Teacher: Children, what do you observe from the picture?
Students: Two kids, Teacher. One with a gadget, one with a bird.
Teacher: Good. What do you see below?
Student: As is the custom in FB, any picture that is shared should accompany a moral. This picture is also no exception.
Teacher: Very good. Can you read that sentence?
Student: “Teach your children well”.
Teacher: Class, now tell me what do you think about this clause? Is it correct?
Student1: Yes, teacher. The sentence is correct.
Student2. No, teacher. The sentence is not correct.
Teacher (at Student2): Why do you think the sentence is wrong?
Student2: Because the adverb “well” should be replaced by the adjective “good”.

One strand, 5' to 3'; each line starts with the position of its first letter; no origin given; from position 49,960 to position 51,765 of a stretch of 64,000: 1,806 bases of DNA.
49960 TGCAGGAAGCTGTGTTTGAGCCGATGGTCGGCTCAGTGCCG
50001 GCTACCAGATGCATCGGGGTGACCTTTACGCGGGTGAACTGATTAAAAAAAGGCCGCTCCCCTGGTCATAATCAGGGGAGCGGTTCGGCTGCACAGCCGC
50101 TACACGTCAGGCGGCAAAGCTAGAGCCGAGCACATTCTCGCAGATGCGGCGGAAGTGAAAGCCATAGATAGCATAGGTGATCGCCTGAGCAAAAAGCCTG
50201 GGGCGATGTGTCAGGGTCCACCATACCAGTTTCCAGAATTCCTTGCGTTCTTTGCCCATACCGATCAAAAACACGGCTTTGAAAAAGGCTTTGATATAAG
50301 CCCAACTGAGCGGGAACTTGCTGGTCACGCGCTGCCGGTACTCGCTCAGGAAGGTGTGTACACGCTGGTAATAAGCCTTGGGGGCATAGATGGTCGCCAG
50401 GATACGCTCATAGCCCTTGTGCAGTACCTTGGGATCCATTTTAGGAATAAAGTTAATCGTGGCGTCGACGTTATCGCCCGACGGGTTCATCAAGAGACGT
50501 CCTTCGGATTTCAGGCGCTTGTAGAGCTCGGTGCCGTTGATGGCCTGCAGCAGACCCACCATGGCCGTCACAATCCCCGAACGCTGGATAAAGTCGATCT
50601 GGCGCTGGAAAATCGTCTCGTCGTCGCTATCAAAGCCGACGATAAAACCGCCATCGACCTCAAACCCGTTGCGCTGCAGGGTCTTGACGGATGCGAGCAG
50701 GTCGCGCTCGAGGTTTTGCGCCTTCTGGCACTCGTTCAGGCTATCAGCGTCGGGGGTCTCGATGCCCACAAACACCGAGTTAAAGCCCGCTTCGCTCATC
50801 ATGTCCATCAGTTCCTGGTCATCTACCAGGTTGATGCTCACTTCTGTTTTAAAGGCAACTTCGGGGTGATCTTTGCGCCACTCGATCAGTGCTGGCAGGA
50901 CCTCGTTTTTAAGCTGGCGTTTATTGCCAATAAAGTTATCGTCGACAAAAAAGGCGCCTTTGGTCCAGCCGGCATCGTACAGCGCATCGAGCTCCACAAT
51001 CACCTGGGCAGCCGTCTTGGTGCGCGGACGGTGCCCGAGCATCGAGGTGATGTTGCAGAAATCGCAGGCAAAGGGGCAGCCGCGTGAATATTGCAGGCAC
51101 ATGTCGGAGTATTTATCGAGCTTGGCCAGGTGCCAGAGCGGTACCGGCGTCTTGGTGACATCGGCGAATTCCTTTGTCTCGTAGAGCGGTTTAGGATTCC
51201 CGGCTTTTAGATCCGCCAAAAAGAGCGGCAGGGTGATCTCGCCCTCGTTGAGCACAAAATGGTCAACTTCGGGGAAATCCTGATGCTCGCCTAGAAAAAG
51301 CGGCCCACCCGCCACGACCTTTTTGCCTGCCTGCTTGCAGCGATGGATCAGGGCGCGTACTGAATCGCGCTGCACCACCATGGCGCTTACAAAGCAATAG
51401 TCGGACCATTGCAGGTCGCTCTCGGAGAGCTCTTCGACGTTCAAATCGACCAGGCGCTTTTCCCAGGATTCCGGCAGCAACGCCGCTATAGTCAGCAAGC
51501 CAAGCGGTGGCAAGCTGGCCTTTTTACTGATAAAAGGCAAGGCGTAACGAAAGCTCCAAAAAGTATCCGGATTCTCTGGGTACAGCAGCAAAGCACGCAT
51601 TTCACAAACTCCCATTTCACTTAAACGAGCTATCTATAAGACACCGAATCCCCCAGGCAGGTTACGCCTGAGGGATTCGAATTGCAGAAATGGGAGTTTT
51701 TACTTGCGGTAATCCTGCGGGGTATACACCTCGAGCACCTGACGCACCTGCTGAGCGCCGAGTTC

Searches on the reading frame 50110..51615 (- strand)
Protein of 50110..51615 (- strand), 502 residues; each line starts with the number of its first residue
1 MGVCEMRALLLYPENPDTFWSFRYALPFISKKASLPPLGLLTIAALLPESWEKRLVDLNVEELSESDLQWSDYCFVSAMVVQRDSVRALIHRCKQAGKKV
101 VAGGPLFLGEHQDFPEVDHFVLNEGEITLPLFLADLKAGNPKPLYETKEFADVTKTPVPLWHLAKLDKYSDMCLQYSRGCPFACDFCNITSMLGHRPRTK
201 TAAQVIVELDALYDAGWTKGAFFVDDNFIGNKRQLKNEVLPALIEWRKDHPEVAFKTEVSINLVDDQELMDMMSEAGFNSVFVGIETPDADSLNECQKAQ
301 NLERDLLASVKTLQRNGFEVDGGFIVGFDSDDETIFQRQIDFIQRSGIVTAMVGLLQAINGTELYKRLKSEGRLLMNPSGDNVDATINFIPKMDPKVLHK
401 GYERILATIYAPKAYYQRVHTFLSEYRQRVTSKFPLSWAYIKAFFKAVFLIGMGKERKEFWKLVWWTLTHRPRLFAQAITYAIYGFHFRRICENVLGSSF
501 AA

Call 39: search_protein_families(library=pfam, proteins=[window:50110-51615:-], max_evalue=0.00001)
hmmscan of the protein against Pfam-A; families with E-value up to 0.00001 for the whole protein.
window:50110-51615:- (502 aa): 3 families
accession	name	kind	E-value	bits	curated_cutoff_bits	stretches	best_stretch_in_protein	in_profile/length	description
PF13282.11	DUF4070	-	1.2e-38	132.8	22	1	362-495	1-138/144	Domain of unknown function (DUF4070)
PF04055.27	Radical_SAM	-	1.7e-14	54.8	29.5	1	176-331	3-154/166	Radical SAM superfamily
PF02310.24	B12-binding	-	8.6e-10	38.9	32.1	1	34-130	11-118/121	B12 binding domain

Teacher: Why so?
Student2: Because it answers the question “Teach what?”.
Teacher (at s1): Why do you think the sentence is correct?
Student1: The sentence is correct because the adverb modifies the verb “teach”. It answers the question “Teach how?” By the way, S2 is wrong to begin his sentence with “because” because “because” is a conjunction.
Teacher: As to beginning a sentence with “because”, we’ll discuss it separately. Now, both of you are correct grammatically. However, I would recommend replacing “well” with “good” because the picture does not bother about how well you teach, but about “what you teach”.
Student1: OK, Teacher. How about “Teach your children good well”.
Teacher: Awkward. This problem of substituting “well” for “good” or otherwise has been among the top ten problems for people in English grammar. The most common problem seems to be the confusion between “its” and “it’s”.
Student2: What is that, Teacher?
Teacher: That discussion, again, is for another class.